This blog is a bit of a ramble through my life. There's a lot about quilting and textile arts, a sprinkle of my family life and some of my thoughts and ponderings. We currently live aboard an old wooden 1945 Navy boat, called MV Cerego, so you'll find me writing about that too. Welcome aboard!

Monday, November 28, 2016

Sometimes you need simple...

I just read a quote on Deborah Boschert's blog today:
He who works with his hands is a laborer. He who works with his hands and his head is a craftsman. He who works with his hands and his head and his heart is an artist.—St. Francis

Deborah was talking about her workbook for developing your creative voice, called "Head, Heart and Hands".  I bought a digital downloadable copy for myself with the intention of starting work on it after my 100 days project is finished, I'll let you know how I find it.

Anyway.  The quote made me think about the sewing I did yesterday.  Sometimes you just need something to sew, something uncomplicated, something that just uses your hands, and maybe a bit of your head.  Something that will give satisfaction without any frustration.

At the recent Auckland Festival of Quilts, I bought a couple of half-metre cuts of Echino linen prints. I love Echino fabrics - a delightful mix of prints and colours.  I simply cut this piece in half, squared the pieces up and sewed them together into a tote bag.

For slightly more complexity and an increase in user-friendliness, I sewed it using enclosed seams.  Then I boxed out the bottom corners, added a simple outside pocket and lightly padded handles in a solid cotton fabric from my stash.  Done.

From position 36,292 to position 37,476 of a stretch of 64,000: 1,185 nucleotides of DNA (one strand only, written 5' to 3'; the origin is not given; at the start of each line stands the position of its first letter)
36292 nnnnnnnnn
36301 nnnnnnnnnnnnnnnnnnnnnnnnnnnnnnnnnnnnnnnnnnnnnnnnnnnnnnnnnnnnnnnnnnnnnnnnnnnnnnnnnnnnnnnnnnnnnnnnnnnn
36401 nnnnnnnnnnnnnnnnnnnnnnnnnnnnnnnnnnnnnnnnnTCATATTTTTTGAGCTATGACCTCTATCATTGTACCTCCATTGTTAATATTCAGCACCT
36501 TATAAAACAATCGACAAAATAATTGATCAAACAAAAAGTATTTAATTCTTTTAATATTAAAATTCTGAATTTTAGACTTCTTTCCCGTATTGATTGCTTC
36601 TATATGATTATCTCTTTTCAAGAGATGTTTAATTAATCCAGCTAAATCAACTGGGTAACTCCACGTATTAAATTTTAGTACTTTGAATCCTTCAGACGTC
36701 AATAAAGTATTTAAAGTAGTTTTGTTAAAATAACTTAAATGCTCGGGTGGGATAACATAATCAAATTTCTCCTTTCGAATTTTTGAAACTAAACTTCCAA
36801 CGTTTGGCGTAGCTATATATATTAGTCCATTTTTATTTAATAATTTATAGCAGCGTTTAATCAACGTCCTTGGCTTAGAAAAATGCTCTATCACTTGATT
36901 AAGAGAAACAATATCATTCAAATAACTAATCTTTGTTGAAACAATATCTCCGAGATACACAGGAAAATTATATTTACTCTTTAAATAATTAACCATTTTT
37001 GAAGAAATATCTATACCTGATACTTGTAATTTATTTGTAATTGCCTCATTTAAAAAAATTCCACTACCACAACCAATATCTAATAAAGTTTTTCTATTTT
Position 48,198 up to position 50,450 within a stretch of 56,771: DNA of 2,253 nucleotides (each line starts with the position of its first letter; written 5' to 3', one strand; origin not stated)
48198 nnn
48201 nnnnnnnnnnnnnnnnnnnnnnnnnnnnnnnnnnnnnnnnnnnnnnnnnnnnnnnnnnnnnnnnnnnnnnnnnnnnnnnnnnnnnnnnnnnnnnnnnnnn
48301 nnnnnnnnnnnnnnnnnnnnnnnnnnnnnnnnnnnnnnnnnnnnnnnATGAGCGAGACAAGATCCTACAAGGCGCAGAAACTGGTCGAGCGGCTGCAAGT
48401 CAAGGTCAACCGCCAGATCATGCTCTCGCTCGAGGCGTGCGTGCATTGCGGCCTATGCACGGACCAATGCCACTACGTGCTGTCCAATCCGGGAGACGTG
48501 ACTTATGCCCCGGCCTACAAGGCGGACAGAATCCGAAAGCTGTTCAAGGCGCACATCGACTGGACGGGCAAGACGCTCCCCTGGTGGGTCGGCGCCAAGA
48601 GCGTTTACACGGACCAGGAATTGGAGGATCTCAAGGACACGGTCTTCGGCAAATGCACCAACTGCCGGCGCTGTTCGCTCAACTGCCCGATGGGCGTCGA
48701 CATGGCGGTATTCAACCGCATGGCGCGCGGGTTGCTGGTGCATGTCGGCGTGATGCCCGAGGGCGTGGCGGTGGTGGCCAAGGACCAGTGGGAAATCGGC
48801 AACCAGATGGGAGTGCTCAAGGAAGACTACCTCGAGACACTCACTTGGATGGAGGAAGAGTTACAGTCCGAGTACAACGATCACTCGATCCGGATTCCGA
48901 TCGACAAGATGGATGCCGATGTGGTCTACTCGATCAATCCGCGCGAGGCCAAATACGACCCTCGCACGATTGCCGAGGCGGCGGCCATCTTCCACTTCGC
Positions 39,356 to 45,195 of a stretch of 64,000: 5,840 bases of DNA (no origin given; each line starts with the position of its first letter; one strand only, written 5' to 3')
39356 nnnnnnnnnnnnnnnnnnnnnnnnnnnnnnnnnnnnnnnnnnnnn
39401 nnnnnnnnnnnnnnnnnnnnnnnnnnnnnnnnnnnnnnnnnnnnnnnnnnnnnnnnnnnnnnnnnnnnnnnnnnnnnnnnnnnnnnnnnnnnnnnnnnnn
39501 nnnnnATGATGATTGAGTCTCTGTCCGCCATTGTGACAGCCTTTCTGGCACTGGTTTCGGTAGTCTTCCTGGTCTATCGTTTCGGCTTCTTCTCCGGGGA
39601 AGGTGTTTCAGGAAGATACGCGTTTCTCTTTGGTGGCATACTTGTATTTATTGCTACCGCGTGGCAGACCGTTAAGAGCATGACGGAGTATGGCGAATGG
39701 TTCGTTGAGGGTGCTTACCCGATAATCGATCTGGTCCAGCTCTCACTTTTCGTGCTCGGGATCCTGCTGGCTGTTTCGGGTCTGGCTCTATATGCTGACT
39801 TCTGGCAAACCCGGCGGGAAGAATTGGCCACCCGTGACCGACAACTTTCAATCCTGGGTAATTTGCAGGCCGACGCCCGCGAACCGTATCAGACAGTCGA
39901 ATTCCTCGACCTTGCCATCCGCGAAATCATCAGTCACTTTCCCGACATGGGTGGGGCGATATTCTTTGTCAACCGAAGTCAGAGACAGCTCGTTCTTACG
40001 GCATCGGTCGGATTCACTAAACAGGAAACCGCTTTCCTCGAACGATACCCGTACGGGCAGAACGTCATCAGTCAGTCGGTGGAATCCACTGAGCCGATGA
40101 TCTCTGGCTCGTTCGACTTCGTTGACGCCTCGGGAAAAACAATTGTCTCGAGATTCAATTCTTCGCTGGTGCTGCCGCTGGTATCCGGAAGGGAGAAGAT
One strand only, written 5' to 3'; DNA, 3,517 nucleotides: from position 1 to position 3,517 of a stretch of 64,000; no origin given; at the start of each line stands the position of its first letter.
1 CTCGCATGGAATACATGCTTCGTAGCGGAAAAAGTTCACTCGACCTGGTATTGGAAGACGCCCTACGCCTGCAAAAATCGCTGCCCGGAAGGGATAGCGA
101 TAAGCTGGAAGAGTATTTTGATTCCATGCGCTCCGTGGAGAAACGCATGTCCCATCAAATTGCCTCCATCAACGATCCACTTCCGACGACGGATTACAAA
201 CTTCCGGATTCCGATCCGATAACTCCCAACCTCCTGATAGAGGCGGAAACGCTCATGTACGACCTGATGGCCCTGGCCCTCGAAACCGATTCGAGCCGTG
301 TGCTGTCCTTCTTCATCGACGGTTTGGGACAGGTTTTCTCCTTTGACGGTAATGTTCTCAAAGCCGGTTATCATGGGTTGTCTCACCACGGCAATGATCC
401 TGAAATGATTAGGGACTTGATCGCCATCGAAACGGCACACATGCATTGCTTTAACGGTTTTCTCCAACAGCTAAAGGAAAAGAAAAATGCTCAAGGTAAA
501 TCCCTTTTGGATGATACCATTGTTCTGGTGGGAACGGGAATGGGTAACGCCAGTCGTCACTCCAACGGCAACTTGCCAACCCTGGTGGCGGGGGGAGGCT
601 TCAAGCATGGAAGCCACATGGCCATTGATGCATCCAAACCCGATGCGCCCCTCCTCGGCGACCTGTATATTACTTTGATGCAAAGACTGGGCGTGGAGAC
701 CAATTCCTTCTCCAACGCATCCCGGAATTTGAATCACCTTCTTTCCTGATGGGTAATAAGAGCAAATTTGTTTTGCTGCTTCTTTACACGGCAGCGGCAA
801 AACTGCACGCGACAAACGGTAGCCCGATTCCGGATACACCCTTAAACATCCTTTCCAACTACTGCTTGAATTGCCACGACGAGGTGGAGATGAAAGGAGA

Above is a snap of the bottom on the bag, inside out, so you can see the enclosed seams and the boxed corners.  

To sew enclosed seams, put the two pieces of fabric WRONG sides together and sew a 1/4 inch seam round the three sides, clip the corners, turn inside out (RIGHT sides together) and press.  

Then sew another seam around the three sides, slightly larger than 1/4 inch and this will enclose your first seams.  

Now you can box your corners as in the photo above, add a double fold hem around the top edge, add your pocket and your handles.  

I enjoyed it so much, and loved the final product that I might just use the other piece of Echino in the same way.


  1. I hear what you are saying, sometime you just need to make something! Your something is lovely...........I must have missed that gorgeous fabric at Auckland Festival!

  2. I bought a piece of linen at the Auckland show to make a bag too, but haven't even started yet. Maybe I should get into that soon...
    Good idea to have french seams, so much neater than other finishes

  3. That is a great quote, and that fabric... gorgeous. French seams do make a nice finish, especially with things that want to fray. If you wanted to trim the corners off, you could sew, trim then bind. But to be honest, it looks nice and neat as it is.


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